UK antitrust body will be able to fine Apple and Google 5% of their global turnover per day

The Competition and Markets Authority (CMA) in the United Kingdom will be given legal authority to fine Apple and other tech titans billions of dollars. This appears to be the second U-turn in British government policy.

The CMA’s powers have been expanded much further than previously stated, allowing it to fine corporations 5% of their daily global turnover every day…

If you are unfamiliar with the history of this, a neck brace is recommended to avoid whiplash. In March 2021, the UK launched an antitrust probe targeting Apple.

A second probe was launched, this time focusing on both Apple and Google. That one came to the conclusion that both Apple and Google have far too much power. Because anyone intending to sell an iPhone app may only do so through Apple, Apple can impose whatever App Store rules and commissions it wants.

This was a very concerning development for Apple, as the British government stated that it would give the CMA the authority to overrule computer giants’ rules and charge fines of up to 10% of their total global turnover. This is referred to as possessing statutory powers: the capacity to inflict sanctions directly without the involvement of parliament.

However, earlier this week, it was reported that the government had scrapped plans to give the CMA formal authority. This means that the antitrust body might propose penalties and other sanctions, but parliament would have to vote on them.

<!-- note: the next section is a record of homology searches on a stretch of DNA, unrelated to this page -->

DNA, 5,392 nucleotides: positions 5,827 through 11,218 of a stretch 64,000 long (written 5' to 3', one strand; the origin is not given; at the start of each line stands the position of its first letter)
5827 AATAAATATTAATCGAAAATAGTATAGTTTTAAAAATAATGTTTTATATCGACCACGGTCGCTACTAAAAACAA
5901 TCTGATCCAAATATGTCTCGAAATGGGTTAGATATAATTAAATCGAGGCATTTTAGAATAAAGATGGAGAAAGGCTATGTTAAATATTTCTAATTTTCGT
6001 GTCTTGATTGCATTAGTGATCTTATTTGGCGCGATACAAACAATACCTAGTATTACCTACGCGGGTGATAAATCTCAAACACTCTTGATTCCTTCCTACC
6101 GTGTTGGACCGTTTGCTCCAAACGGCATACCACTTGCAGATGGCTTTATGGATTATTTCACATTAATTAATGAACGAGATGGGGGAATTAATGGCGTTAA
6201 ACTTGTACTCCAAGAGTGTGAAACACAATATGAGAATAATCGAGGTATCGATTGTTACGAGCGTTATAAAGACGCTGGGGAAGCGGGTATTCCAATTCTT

The administration has finally stated that the CMA will be given the promised powers. According to BBC News.

It had been rumored that the CMA’s Digital Markets Unit would not be given a legal foundation — and so would lack bite.

The DMU will be given authority to crack down on some corporations’ “predatory practices.” If corporations fail to comply, the regulator will have the authority to punish them up to 10% of their global turnover.

The government has already used three telltale phrases – ‘in due course’ – implying that it will not happen in the next term. That indicates a quick change of plans.

Of all, having powers and actually using them to their full potential are two whole different things. It appears likely that the CMA would start with much lower fines and progressively increase them. Then there’d be a confrontation between Apple and the CMA before one of them caved.

The smart money is on a clumsy compromise, like the one Apple proposed in the Netherlands: developers can choose to utilize third-party payment platforms, but Apple will only lower its commission to 27 percent. The Dutch regulator has rejected that, so the final compromise is uncertain, but it appears probable that they will meet somewhere in the middle – and that this will also serve as the basis for a UK accord.